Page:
• wash your hands regularly for 20 seconds, each time using soap and water;
  • stay away from vulnerable individuals, such as the elderly and those with underlying health conditions, as much as possible.

Advice on how to self-isolate can be obtained here.

Taken from https://www.gov.uk/government/news/new-guidance-for-households-with-possible-covid-19-infection

New guidance for households with possible COVID-19 infection

Next stage of COVID-19 public information campaign highlights guidance for households with possible infection.

Published 17 March 2020

From:

Department of Health and Social Care and Public Health England

New guidance to stay at home for 14 days if someone in your household has symptoms of COVID-19 is the focus of the next stage of a public awareness campaign launched by Health and Social Care Secretary Matt Hancock today.

The new guidance will set out that individuals will still be asked to self-isolate for 7 days from the onset of COVID-19 symptoms but any individuals in the household will now be asked to self-isolate for 14 days from that moment as well.

If other members of your household develop symptoms, however mild, at any time during the 14 days, they must not leave the home for 7 days from when symptoms started.

The new phase of the campaign will build on the existing TV, radio, online, digital and billboard adverts currently visible all over the country. These reinforce the importance of washing your hands more often and for 20 seconds, and ask people to self-isolate for 7 days if they develop a high temperature or a new continuous cough, however mild.

Government has taken the further measure of asking whole households to isolate because it is likely that people living with others will infect each other or be infected already. Staying at home for 14 days will greatly reduce the overall amount of infection the household could pass on to others in the community.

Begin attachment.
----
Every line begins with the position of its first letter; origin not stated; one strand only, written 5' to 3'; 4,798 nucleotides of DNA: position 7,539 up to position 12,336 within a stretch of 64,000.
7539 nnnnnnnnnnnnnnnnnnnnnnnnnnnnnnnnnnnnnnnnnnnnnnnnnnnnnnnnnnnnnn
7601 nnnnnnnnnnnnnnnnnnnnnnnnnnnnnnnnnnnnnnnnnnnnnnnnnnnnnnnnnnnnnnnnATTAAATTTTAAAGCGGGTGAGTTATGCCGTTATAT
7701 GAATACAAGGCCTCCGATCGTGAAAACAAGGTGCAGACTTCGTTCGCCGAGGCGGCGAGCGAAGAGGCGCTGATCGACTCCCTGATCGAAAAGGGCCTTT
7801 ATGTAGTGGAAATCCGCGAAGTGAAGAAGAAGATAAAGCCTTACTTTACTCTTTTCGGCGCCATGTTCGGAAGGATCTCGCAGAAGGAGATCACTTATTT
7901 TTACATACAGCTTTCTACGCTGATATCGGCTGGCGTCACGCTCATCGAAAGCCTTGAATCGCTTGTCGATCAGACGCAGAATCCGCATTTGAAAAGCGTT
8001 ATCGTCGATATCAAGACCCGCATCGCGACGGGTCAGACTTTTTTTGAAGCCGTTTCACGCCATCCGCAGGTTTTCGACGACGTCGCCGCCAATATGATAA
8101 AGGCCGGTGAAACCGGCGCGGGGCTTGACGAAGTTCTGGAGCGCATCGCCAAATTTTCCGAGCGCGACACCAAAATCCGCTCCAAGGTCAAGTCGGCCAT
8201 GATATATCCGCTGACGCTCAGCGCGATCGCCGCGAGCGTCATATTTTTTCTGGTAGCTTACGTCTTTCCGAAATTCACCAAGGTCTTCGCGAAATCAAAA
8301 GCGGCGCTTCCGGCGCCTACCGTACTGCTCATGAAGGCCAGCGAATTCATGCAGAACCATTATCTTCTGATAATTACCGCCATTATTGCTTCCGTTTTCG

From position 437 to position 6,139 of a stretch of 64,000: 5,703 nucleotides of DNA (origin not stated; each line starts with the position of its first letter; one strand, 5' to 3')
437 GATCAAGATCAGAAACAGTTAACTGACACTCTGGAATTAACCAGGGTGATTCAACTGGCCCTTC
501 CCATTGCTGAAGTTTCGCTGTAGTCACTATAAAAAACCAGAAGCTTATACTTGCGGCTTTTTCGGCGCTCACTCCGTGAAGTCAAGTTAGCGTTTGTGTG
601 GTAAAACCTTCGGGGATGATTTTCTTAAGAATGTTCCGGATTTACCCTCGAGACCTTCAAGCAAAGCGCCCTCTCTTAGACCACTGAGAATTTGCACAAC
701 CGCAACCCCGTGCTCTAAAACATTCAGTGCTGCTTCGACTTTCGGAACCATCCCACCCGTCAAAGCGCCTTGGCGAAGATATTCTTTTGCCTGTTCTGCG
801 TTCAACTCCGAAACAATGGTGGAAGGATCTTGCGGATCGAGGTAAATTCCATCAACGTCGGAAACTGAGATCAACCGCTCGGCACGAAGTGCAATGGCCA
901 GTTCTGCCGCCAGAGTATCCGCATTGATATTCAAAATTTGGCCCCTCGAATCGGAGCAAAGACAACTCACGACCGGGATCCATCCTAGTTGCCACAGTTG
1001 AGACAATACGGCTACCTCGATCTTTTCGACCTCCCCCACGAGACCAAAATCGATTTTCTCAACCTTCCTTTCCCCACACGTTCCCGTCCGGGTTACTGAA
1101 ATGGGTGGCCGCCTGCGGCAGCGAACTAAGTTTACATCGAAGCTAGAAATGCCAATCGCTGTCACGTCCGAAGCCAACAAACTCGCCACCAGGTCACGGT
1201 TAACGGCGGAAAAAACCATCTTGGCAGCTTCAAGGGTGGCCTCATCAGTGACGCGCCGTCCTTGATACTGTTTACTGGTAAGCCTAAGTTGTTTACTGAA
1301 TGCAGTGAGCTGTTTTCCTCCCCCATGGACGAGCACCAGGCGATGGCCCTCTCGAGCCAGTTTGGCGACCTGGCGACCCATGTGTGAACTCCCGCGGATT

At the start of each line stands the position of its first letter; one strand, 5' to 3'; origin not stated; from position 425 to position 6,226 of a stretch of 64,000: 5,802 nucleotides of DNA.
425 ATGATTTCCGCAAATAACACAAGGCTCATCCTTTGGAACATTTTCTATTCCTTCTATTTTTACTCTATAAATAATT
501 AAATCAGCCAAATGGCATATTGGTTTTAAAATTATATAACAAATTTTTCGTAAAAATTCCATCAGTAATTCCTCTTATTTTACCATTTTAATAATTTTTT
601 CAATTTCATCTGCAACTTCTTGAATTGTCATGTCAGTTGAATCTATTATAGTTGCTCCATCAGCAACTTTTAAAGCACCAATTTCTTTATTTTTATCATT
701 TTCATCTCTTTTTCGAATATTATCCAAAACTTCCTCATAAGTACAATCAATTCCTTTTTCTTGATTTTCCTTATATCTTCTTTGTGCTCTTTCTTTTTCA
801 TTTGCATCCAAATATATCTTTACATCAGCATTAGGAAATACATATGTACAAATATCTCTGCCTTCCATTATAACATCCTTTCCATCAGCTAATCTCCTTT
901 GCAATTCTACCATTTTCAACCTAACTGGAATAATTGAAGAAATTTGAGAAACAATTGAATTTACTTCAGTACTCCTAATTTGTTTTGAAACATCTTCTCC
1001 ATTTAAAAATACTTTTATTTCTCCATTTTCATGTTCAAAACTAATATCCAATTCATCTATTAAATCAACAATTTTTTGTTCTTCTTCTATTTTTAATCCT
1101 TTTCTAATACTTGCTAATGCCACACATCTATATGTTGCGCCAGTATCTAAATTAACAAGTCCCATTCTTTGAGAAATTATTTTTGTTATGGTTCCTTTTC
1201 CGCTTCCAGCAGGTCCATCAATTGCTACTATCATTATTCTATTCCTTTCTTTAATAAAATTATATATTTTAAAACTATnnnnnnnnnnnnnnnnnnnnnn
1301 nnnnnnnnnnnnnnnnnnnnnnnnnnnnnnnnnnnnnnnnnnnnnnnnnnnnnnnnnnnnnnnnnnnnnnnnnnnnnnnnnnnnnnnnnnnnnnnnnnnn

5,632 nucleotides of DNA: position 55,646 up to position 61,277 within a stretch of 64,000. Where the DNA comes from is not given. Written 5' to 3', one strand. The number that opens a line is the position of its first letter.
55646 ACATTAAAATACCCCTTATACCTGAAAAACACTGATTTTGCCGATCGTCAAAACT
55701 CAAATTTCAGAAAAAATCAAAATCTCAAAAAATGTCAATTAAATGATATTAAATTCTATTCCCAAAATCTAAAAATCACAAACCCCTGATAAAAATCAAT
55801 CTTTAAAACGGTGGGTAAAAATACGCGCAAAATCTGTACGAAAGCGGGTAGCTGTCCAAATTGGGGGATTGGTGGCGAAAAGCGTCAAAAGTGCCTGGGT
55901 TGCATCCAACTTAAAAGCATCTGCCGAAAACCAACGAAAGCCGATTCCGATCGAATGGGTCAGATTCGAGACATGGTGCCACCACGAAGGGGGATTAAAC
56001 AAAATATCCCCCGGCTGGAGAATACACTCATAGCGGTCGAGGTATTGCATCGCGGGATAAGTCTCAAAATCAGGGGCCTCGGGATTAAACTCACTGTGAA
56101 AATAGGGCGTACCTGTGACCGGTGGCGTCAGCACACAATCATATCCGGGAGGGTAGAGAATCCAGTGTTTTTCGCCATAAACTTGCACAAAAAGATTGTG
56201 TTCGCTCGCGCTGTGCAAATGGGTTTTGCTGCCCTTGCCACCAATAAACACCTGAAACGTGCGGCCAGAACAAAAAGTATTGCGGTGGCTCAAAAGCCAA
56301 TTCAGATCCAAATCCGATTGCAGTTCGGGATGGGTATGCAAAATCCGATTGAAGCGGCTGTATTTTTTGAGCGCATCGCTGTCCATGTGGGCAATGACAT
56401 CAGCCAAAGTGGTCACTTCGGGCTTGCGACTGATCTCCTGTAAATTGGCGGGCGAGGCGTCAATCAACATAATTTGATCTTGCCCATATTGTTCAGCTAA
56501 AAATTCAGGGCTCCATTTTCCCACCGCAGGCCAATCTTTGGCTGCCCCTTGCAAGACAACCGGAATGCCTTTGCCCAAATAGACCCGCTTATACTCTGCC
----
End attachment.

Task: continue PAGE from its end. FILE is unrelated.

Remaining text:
The Prime Minister also today set out a number of social distancing measures to reduce the risk of infection from the spread of coronavirus. For those who remain well, are under 70 or do not have an underlying health condition, they are advised to limit their social contact where possible, including using less public transport, working at home and considering not going to pubs, restaurants, theatres and bars.

For those who are over 70, have an underlying health condition or are pregnant, they are strongly advised against these activities and to significantly limit face-to-face interaction with friends and family if possible.

The government’s public awareness campaign offers clear, practical advice so people can play their part in preventing and slowing the spread of the virus.

The most important thing individuals can do to protect themselves remains washing their hands more often, for at least 20 seconds, with soap and water. Make sure you cough or sneeze into a tissue, put it in a bin and wash your hands.

The awareness campaign also reiterates the importance of seeking help online by visiting NHS.UK/coronavirus to check your symptoms and follow the medical advice, rather than visiting your GP. It also urges people with any symptoms to avoid contact with older and more vulnerable people.

Only if symptoms become worse should people use the NHS 111 service. To ensure the phone service is readily available to those who need it, where possible people should use the 111 website rather than calling.

Earlier this month, the Prime Minister published a ‘battle plan’ for tackling the disease in the UK, which sets out plans for a range of scenarios. Last week, the Prime Minister confirmed the UK has moved into the second stage of this plan, the ‘delay’ phase.

Health and Social Care Secretary Matt Hancock said:

Coronavirus is the biggest public health crisis we have faced in a generation, and we will do whatever is necessary to protect our elderly and most vulnerable people and keep the public safe.

This is an unprecedented situation and it’s so important for each of us to rally together and do our bit to protect ourselves and each other, as well as our NHS, from this disease.

Washing hands regularly for 20 seconds or more remains the single most important thing each of us can do, but we now also need to ask everyone in a household to stay at home if anyone in their home shows symptoms.

Combating this virus will require a huge national effort. We must do all we can to save lives, protect the NHS and keep the most vulnerable people in our society safe.


This is a very frank and useful video of just over 3 mins by a doctor and his simple advice on limiting the virus on you and your loved ones.